The cold snap that rang in the new year may not have been ultra-cold, but it was demoralizing, ear-tinglingly long. At least I emerged from it with some important information: imperial stouts are good.
This may sound obvious to fans of the gothest of beer styles, but truth has a way of getting hammered home when you spend night after dark, early night avoiding the cold outside by staying cooped up in the bone-dry house and dodging the drafts inside with wool sweaters, blankets and extra socks.
There is a coziness to such a scene, however, and its perfect liquid companion is the hearty, dark imperial stout. Replete with flavors and aromas of their signature dark malts — chocolate, coffee and "dark fruit" like raisin, date, black cherry and berry — and usually packing well north of 8 percent ABVs, these beers were made for winter in cold places.
Fittingly, the first imperial stouts — it's the origin of today's common usage of "imperial," meaning bold or robust — were brewed in late 19th century England for export to the Russian empire. Catherine the Great was a particular fan of these beers, and this royal heritage is often alluded to in the names of the many modern craft interpretations of the style, including Avery's Czar and Sprecher's Czar Brew, which is aged in bourbon barrels.
Whether of the Russian or American variants, these beers are usually inky black and among the richest in any brewery's lineup. Some are treated as such with once-a-year releases and signature parties to celebrate them, a la Three Floyds' Dark Lord Day and Surly's Darkness Day.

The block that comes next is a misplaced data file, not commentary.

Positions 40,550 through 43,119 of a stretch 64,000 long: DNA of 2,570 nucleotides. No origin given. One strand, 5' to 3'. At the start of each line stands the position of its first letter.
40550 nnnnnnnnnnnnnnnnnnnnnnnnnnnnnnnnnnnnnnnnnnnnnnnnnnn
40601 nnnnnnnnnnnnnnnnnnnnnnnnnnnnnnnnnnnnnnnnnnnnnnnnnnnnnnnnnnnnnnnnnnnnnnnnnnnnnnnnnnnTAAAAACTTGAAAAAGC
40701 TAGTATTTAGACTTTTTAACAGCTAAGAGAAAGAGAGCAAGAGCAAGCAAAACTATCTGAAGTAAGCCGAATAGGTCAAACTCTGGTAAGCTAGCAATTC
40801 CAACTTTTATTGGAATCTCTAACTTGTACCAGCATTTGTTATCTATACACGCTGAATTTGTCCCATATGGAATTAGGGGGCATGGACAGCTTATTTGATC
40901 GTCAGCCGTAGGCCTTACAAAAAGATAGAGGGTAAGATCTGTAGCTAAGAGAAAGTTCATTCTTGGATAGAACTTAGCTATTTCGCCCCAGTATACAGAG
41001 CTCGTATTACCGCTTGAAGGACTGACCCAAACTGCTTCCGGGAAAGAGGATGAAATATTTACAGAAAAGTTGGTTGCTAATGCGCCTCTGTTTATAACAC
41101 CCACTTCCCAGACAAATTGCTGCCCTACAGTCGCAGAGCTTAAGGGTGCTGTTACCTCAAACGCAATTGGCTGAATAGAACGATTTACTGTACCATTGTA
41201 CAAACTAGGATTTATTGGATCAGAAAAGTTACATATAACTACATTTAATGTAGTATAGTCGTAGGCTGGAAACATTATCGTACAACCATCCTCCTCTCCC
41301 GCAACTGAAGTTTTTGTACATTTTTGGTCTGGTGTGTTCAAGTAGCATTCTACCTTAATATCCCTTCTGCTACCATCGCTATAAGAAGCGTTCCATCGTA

While those special releases are worthy of such elevation, there are plenty of imperial stouts on shelves right now — or even year round — that are, too. The Upper Midwest, it would seem, is a particularly good place to partake in the style, with well-respected to acclaimed imperial stouts easy to find.
Adulterating imperial stouts with vanilla, cocoa, coffee, nuts, spices or fruit — not to mention aging in spirits barrels — is all the rage right now, and such treatment can yield delicious results. But that — and beer geeks' comical instinct to chase scarcity — often leads to "clean" imperial stouts being criminally overlooked.
So let's drink some, yeah? I picked five of my favorite unadorned imperial stouts — really, they're five of my favorite beers, period — for short reviews. They're all easy to find, either on shelves year-round, virtually year-round or currently in season.
The beers featured below generate all their complex flavors and aromas through the traditional four ingredients: malt, hops, water and yeast. Barrels are fine, but they don't apply here.
Imperial stout is also a stellar candidate for cellar-aging, both to allow the beer to develop in the bottle but also to stretch often seasonally limited supplies year-round. Most of the bottles I sampled below were aged for one to two years, which is about as long as I want to let stouts go. Bell's Brewery, however, enables beer hoarders by advising that its Expedition Stout is suitable for "unlimited" aging, an unusual green light from brewers who almost always suggest their beer be drunk quickly.
A couple of caveats on drinking imperial stouts: These are enormous beers, and they'll leave quite a mark on your sobriety — and eventually your waistline — if you have more than one or maybe two a night. So, enjoy responsibly. Drinking slowly so the glass warms (PLEASE USE A GLASS) also allows the beer's true flavors and aromas to shine. The Goldilocks zone here is mid-50s to even 60 degrees — practically room temperature in my house in January.
Plead the 5th Imperial Stout
Brewed by: Dark Horse Brewing, Marshall, Mich.
Vital stats: 11% ABV, seasonal four-pack of bottles.